TRIO works in Okanogan County
On February 24, 1986, a congressional resolution (H. Con. Res. 278) declared “National TRIO Day” to commemorate the annual achievements of the Federal TRIO programs in communities across the country. National TRIO Day is a tradition that allows students who benefit from the TRIO Programs and to give back to their local communities through acts of service.
Students and graduates from Okanogan County TRIO Upward Bound participate in National TRIO Day of Service to express appreciation to the community for its support of the TRIO programs. For millions of students from low-income families who strive to be the first in their families to attend and graduate from college, seven federally funded programs called TRIO are making a world of difference.
According to high school junior Laura Escatel, TRIO Upward Bound Tonasket has been the best source of information and a much needed dedicated support system. “I’ve gained the self-confidence needed to be a leader of myself and to others. No longer do I hesitate to ask questions that are related to school or outside of school. I have set my mind for the preparations and the requirements to apply for financial aid, and scholarships for college,” said Escatel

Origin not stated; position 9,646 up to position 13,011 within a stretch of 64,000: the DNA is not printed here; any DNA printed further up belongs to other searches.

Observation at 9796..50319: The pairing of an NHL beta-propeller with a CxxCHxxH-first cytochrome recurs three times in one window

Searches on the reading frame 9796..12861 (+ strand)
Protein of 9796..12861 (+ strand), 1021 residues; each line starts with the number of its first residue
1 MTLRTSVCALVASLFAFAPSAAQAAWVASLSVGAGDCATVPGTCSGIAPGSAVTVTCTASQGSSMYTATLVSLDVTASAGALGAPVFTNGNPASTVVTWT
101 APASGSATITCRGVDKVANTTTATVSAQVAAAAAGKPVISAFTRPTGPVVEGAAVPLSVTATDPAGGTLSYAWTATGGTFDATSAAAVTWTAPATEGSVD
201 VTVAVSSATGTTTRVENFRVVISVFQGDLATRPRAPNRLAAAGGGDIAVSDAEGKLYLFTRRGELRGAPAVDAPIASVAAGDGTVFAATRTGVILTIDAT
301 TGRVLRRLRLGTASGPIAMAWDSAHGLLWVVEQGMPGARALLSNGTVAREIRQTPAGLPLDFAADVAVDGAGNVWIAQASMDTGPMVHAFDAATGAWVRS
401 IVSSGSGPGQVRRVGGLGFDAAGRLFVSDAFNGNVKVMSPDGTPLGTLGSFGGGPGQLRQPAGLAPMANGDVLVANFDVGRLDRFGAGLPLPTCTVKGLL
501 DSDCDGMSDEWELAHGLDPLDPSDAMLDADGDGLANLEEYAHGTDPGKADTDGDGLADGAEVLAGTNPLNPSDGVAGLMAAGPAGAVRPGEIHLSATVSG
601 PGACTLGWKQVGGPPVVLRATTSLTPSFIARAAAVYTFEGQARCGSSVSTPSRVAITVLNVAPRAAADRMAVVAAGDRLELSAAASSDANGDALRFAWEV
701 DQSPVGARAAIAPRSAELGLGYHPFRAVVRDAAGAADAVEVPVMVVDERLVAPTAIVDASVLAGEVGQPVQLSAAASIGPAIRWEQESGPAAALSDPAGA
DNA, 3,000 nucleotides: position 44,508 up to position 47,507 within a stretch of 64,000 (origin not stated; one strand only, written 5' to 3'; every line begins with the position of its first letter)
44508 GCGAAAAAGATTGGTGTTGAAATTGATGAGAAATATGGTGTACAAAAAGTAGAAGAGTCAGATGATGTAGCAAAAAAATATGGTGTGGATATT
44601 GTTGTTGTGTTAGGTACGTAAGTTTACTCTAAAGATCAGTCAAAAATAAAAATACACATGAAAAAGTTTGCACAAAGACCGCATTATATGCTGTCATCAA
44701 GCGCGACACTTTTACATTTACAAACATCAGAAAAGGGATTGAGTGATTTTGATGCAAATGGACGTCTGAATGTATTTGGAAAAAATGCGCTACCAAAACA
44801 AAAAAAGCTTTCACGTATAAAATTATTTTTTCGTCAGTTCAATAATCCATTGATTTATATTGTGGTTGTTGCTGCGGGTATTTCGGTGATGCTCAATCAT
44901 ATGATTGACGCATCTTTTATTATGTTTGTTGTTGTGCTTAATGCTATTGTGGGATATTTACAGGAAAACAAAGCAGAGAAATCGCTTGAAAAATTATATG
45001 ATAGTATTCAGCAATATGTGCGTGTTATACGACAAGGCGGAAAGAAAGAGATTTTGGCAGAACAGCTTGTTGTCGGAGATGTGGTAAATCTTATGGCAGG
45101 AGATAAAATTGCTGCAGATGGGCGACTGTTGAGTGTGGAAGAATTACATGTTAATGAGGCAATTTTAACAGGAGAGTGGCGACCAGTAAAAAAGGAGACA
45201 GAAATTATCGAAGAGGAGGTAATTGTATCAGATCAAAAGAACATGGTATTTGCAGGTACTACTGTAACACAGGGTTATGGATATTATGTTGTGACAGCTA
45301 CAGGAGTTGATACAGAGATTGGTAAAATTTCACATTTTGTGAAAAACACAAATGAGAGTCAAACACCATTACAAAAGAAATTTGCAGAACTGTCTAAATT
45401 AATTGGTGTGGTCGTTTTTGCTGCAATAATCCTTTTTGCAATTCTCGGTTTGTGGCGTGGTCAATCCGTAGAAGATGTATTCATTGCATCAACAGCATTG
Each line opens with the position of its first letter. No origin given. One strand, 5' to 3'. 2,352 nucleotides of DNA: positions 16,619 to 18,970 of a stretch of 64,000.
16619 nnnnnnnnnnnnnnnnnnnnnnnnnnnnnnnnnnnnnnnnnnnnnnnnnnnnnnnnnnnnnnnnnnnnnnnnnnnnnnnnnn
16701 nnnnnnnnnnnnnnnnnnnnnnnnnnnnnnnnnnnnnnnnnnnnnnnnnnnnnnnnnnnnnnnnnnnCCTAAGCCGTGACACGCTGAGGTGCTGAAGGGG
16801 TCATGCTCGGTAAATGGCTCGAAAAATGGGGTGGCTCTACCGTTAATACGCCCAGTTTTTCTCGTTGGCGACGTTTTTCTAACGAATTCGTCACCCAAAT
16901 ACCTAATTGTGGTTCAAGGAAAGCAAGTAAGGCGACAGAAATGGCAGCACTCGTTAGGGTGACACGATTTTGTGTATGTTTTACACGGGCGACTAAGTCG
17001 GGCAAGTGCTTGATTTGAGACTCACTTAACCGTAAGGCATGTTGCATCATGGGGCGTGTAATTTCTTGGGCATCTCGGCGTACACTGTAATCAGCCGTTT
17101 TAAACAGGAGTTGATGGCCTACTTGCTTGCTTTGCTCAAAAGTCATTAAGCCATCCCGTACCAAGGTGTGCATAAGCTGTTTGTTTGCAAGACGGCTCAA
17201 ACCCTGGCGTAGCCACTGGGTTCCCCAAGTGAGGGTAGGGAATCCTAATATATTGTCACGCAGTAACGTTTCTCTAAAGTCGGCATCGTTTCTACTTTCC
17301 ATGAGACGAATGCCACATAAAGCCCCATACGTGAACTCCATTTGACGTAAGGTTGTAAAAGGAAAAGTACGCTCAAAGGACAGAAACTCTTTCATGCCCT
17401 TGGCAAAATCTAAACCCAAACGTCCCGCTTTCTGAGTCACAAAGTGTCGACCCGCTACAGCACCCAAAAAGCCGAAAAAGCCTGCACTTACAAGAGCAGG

Unlike student financial aid programs, which help students overcome financial barriers to higher education, the TRIO programs have been providing valuable supportive services to students from poor and working families to successfully enter college and graduate for over 50 years.
Okanogan County TRIO Upward Bound has been serving over 110 High School students continuously since 2004. Students receive personal and academic advising, college track curriculum workshops and seminars, Campus visits, career and educational field trips, grade monitoring and access to tutoring, support in college and scholarship applications and a six week summer program included college campus experiences, STEM learning and leadership and life skills.
As of 2019, more than 1,000 colleges, universities, and community agencies host more than 2,800 TRIO projects that serve approximately 820,000 young people and adults. Thirty-four percent (of TRIO students are White, 33 percent are African-American, 21 percent are Hispanic, four percent are Asian-American or Pacific Islander, percent are American Indian and one percent are listed as “other,” including multiracial students.